This was the final straw for Bluth, who was not only burned out from years of struggling to stay afloat but also wasn't willing to give up on his trusty paper and pencil in favor of the computer. One year later, he announced his retirement from filmmaking saying, "Never again will I draw a character and hand the rights over to someone else, which pretty much puts me out of the animation business."

Bluth now resides in Scottsdale, Arizona, where he directs plays in his own theater, the Don Bluth Front Row Theater, and gives online animation tutorials from time to time. He's released two books, The Art Of Animation Drawing and The Art of Storyboard, through an independent publisher, as well as a handful of educational DVDs. His last major animation project to date as been the Scissor Sisters music video for "Mary."

A prequel film to Dragon's Lair has been floating around in Development Hell since the mid 2000s, with Bluth and his partner Goldman trying and failing to secure funding due to Hollywood's lack of faith in hand-drawn animation. A successful Indiegogo campaign secured them the budget for a pitch reel, which was completed in 2017.

You can read his full biography (up to the early '90s) here. Reviews of his movies in chronological order can be read here.

His website can be seen here, which includes animation tutorials and a forum in which you might even be able to talk to the man himself. You can also find his YouTube page here, and his Twitter page here.

Bluth's various productions include, in approximate chronological order:

He's also U.S. senator Mitt Romney's second cousin.

Tropes associated with Don Bluth Productions Include:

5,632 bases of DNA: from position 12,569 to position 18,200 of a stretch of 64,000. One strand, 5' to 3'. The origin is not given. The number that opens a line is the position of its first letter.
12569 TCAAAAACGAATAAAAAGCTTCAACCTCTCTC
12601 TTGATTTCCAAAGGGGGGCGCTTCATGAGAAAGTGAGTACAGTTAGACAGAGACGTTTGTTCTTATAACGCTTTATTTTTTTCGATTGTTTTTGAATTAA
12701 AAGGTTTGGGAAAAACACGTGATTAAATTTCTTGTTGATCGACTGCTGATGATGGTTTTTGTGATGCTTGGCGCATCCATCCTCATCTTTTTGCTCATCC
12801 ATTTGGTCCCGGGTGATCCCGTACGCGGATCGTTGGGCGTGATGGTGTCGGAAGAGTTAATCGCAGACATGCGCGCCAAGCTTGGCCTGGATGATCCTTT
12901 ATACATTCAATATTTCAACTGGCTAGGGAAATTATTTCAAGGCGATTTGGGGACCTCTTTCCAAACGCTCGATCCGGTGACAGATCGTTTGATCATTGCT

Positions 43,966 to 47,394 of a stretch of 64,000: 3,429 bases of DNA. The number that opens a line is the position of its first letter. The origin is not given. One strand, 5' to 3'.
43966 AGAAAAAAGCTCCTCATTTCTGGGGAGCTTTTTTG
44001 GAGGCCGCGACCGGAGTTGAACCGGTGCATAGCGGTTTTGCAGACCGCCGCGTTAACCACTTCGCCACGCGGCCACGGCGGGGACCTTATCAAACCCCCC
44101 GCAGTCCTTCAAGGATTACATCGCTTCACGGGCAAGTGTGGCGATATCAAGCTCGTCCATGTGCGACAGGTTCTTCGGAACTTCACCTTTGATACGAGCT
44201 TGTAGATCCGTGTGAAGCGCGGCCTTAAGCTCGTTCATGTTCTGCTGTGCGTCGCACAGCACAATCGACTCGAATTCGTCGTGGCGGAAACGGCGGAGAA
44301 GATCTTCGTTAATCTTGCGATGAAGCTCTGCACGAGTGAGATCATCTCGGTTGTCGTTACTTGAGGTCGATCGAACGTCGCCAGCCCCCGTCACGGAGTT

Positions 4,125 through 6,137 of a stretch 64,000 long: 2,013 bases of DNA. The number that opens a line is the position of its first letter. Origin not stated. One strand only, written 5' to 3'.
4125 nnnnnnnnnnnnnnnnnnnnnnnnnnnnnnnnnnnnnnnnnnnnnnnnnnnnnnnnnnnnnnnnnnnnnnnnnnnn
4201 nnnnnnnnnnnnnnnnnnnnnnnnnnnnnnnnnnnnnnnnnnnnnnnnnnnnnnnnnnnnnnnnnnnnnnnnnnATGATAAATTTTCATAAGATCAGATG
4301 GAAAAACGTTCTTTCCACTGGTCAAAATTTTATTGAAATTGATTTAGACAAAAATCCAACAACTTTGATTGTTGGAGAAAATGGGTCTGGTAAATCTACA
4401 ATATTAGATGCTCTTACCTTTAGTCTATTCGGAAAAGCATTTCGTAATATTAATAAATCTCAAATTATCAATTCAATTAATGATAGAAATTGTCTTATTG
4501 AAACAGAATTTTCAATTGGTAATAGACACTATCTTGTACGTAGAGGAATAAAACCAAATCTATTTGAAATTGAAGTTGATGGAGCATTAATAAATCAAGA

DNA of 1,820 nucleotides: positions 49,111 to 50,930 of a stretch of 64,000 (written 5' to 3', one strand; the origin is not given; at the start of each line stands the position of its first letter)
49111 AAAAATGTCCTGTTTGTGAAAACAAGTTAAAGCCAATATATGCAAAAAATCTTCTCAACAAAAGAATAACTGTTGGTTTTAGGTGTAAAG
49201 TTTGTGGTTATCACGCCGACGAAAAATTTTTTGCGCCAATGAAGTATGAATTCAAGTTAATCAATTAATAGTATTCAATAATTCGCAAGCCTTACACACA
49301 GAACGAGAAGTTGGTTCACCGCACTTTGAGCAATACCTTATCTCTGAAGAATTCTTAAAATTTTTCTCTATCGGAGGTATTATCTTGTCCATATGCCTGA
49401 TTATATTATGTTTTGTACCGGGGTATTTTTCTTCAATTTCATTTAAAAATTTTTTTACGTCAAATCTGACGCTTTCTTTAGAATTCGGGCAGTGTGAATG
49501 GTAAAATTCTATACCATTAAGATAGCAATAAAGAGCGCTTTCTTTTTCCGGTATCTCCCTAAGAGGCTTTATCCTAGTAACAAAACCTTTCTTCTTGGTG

• Cats Are Mean: His first feature depicts one cat as a literal monster! There are exceptions, like Banjo the Woodpile Cat and Edmund in Rock-A-Doodle, and even a mix of both good and bad cats in An American Tail. He says this is because he prefers dogs to cats, but dogs don't always come off well in his movies either (Carface in All Dogs Go To Heaven, the vicious dogs in Banjo and A Troll In Central Park).
  • Covers Always Lie: The DVD covers to his films always use sub-par stock art and make the movie look far more cutesy than it really is. One of the worst victims, aside from the aforementioned "Family Fun Edition" of NIMH (perhaps better known for this because it has a more vocal fanbase), would have to be the cover of An American Tail, which shows Tanya as she appears in Fievel Goes West, a movie Bluth didn't even direct. And depending on which edition of the DVD it is, a lot of very minor background characters made it onto the cover, for whatever reason. Because the original VHS cover done by Drew Struzan apparently wasn't good enough anymore.
  • Creator Thumbprint: In addition to his distinct illustrative art style, nearly all of his movies include scene with a character moving (usually falling) across a background with a tight vanishing point on either end (the mice falling down the vent in The Secret of NIMH, Charlie ascending to heaven in All Dogs Go to Heaven, Bartok falling into the underworld in Anastasia).
  • Creepy Shadowed Undereyes: Used on almost every villain in his movies.
  • Darker and Edgier: In more ways than one. His first four movies are considered to be some of the darkest family films in all of Western animation, let alone of the 1980s, with higher death tolls and more down-to-earth drama than even the darkest stuff Disney was making at the time or since. His own storytelling philosophy is that kids can handle dark stuff as long as it has a happy ending (even All Dogs Go to Heaven, one of the few American animated films to kill off its main character, had a cathartic ending). Executive Meddling forced him to cheer up in the 90s until he was allowed to go back to darker stuff with Anastasia and eventually direct exactly one PG-rated film with Titan A.E..